Lane End Down, Hampshire, 9th July 2023
Having spoken recently about two previous formations of the 2023 season, at Potterne Hill and Norton Bavant, both of which contain standing centres, I was delighted to see a further example where, this time, the centres of some 42 circles have no visible laid centre. While the wheat here is drilled less densely than in some fields, it is still very difficult to navigate a path through the standing stems.
Upon entering the formation, it quickly becomes apparent that the stems within all laid pathways, and those within the radially laid central circle, have been laid gently and with a flow that echoes that of many, high quality crop circles this season and in seasons past. The fact that stems are not flattened close to the ground illustrates this perfectly, and this is seen throughout the design.
Where laid stems meet standing edges, both outer edges of standing circles and inner edges of laid pathways, the laid stems are brushed lightly towards the edges, in some areas barely having been flattened at all. At junctions where the flow changes direction, stems move effortlessly around corners and into new areas.
If we see the design of this crop circle as a series of rings, increasing in size towards the perimeter of the design, the inner laid ring in each 'arm' is laid anti-clockwise. The second ring is then laid clockwise, enabling visitors to continue the direction of their walk into the next section. This continues and leads us through a 'journey' to the end of each 'arm' and back to the centre. This is reminiscent of the LOVE formation at Hackpen Hill in 2022, where visitors were enticed into a somewhat mesmerising labyrinth of directions and flows.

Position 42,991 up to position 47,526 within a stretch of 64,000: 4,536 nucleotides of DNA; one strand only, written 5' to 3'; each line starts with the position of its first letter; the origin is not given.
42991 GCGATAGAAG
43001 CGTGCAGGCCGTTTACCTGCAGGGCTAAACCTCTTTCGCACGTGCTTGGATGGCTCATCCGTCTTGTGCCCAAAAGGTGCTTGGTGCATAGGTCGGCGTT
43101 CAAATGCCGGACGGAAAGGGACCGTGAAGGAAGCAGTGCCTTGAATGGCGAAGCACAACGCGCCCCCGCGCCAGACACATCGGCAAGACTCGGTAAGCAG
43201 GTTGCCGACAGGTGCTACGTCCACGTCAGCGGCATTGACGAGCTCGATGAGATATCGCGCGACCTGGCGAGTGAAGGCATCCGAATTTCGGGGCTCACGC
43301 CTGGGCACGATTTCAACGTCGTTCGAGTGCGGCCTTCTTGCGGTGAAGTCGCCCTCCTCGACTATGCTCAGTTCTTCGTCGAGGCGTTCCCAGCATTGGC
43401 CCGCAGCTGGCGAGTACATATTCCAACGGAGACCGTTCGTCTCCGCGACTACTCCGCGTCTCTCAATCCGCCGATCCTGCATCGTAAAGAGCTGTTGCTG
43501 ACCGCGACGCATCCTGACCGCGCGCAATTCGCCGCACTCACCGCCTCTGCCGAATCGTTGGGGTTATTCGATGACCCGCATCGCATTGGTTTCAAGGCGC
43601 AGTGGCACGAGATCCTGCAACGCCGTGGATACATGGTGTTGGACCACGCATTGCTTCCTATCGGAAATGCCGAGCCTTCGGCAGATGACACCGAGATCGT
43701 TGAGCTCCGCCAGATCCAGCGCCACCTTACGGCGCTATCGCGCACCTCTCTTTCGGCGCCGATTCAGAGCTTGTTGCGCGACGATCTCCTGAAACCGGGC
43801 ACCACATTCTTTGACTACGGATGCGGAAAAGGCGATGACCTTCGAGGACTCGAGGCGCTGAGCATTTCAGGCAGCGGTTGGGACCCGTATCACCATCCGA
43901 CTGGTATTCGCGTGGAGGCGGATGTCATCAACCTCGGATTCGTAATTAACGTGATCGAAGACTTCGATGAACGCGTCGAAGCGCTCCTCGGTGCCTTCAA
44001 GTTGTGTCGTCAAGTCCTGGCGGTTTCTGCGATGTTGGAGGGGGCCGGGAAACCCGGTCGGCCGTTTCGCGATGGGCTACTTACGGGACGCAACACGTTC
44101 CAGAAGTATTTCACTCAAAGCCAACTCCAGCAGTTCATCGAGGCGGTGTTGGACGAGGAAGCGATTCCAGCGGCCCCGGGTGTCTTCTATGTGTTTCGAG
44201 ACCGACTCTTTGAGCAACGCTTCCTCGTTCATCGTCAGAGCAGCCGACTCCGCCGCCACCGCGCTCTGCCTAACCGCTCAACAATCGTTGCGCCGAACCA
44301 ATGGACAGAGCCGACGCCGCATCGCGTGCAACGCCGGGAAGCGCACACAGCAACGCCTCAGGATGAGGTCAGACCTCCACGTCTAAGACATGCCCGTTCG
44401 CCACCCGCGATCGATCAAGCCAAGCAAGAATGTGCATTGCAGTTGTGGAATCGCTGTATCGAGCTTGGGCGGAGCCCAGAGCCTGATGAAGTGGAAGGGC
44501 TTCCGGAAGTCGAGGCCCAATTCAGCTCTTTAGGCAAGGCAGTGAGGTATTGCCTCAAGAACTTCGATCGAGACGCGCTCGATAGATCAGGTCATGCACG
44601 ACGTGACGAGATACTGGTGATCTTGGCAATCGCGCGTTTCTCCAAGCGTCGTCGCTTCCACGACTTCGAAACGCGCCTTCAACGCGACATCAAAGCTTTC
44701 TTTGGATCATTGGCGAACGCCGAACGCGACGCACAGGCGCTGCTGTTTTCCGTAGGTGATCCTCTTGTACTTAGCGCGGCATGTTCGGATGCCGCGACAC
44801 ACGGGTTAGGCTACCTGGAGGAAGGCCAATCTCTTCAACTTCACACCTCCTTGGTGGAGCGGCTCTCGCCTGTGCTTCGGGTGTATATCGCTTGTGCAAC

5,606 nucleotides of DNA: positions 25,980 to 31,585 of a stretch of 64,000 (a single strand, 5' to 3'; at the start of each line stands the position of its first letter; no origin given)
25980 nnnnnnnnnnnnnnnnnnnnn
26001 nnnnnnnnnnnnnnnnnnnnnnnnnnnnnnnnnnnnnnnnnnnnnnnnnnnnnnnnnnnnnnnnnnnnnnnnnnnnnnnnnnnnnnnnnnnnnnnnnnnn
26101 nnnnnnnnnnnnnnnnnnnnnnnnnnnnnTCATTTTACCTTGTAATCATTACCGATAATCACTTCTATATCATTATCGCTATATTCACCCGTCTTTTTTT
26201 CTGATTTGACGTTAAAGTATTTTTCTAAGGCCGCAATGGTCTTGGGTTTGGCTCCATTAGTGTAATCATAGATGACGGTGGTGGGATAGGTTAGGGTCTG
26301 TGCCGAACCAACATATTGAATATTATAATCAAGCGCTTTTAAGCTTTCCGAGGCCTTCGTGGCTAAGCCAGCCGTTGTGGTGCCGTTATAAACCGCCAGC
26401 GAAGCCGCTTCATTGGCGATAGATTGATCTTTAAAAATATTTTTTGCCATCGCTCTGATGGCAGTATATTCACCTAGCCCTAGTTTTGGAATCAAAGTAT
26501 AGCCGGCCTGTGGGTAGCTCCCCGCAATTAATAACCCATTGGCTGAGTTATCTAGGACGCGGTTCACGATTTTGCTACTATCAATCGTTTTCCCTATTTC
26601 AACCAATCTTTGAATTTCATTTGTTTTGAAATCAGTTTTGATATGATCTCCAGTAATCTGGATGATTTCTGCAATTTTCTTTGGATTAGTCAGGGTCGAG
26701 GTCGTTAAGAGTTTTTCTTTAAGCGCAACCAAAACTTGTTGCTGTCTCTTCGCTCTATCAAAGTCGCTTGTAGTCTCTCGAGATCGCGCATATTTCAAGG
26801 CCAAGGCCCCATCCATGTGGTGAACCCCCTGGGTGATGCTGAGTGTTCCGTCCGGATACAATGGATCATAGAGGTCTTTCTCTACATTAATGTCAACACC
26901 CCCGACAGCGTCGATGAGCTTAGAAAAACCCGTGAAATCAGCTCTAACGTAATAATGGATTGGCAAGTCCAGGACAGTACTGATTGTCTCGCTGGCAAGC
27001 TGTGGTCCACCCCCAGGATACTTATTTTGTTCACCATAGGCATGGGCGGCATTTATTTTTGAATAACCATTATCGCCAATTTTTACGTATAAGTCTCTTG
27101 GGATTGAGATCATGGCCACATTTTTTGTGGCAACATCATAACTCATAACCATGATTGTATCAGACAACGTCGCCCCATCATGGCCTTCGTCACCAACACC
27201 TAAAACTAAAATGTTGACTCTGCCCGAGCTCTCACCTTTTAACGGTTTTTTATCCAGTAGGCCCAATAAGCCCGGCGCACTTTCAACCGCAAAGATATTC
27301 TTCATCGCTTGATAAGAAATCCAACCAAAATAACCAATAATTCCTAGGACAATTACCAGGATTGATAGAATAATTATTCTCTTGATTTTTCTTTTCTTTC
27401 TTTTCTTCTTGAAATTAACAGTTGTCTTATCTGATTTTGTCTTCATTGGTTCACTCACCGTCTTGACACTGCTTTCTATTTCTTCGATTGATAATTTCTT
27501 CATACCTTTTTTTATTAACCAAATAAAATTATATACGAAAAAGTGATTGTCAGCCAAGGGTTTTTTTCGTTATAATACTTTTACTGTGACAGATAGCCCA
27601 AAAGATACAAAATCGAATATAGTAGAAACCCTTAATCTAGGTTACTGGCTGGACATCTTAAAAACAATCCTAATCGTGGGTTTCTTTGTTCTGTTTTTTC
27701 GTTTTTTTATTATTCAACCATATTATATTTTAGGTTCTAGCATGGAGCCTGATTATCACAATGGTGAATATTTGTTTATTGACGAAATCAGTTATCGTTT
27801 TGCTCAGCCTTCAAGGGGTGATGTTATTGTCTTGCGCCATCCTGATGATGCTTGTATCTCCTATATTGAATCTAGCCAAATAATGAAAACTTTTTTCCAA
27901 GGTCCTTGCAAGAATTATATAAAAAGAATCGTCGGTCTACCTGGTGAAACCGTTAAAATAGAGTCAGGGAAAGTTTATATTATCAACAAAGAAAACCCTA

A further effect of the flow directions here at Lane End Down is that where the inner rings lay side by side around the central circle, there is a point at which adjacent stems are flowing in opposite directions.
Condition of laid stems is exceptional, even a week after the crop circle's appearance. In areas where stems from multiple directions are woven and overlapped, the effect of the overlapping means the height of the layered stems is many inches from the ground. There is very little evidence of damage to stems in all parts of the formation.
In the outer pathways, which define the shapes around the standing circles, the lay of stems is incredibly fluid, with directional changes appearing smooth and subtle. While different in design, this element is very similar to the surrounding pathways in the Patney crop circle of 2020.
Link to: Patney 2020
The radially laid central circle, photographed on day 2 by Colleen Berg (see image below) is another similarity to Patney in 2020. Here, the stems are 'combed' outwards towards the perimeter, while the centre is a clockwise, flattened circle. Where the edges meet the surrounding laid crop, stems sit gently over the outer section.
This is a remarkable and enigmatic design with gentle and intricate inner features, many of which are very difficult to explain. Thank you Colleen Berg for the wonderful, early photos from within.
Crop Circle Summary